You can also try betting people, but when money is involved, suddenly people become circumspect about their beliefs (or very morally concerned about gambling). If you can get them to put money in escrow (because they're scoundrels), by all means do that. But if they back out (as people without the courage of their convictions usually do), you can join the Excuse Olympics.

The important thing is not to wait for the event! Go out today and start picking on your favorite conspiracy theory or denialist, and then follow-up when the event in question occurs. "Hey, everyone, look at this post I made six months ago." If people tell you you're mean, blame me. It's all my fault. I did it.

Some will probably accuse me of being a troll, like when I used to go to Christian creationist sites and leave a post saying that as a Muslim creationist, I think they're all stupid, and then do the predictable parallel thing over at a Muslim creationism discussion (come on, admit that it's funny). But Jack Chick seems to be doing that sort of thing for us, so no big loss there.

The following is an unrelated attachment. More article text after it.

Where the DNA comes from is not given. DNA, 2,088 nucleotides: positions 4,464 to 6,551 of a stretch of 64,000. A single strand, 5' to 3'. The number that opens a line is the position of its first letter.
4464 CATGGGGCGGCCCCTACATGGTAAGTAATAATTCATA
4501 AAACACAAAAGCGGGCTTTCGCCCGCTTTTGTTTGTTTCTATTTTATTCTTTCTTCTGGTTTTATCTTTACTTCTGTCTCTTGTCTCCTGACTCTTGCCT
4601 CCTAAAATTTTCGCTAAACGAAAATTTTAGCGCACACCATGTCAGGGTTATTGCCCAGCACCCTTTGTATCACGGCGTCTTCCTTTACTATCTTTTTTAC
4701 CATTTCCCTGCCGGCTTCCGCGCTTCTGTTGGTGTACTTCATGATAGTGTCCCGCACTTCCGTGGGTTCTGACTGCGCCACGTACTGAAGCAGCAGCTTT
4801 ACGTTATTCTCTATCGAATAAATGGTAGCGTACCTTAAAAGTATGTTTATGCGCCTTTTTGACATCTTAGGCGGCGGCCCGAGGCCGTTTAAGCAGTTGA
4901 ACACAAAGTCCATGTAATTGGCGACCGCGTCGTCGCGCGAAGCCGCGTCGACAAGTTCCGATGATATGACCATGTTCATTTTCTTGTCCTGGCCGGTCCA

3 comments:

Joshua said...

The Gospel of Judas was almost certainly written after most of the New Testament. It is usually dated to around 230 C.E. at the earliest, well after the four canonical gospels. So that gospel not being mentioned is not a problem for a religious Christian. Moreover, there were many different gospels floating around in the early part of Christianity. It is likely that we have only a minority of them surviving. One would not expect every single one of them to be mentioned.

Joshua said...

Er, typo in last post. Should be 130 C.E. not 230 C.E.

Michael Caton said...

Definitely, there were (being pejorative) a bunch of Jack Chick tracts floating around, except with better literary devices and no pictures, and Constantine said "This lot - in. The rest of them - cutting room floor." Studying the history of the Bible as an actual document has broken more than one theist's faith. I guess Constantine was also divinely guided? Also all the translators? And if Protestant, the founder of your own branch (and many Protestants have no idea).

So, maybe it's time for a prediction market in next lost gospel uncovered?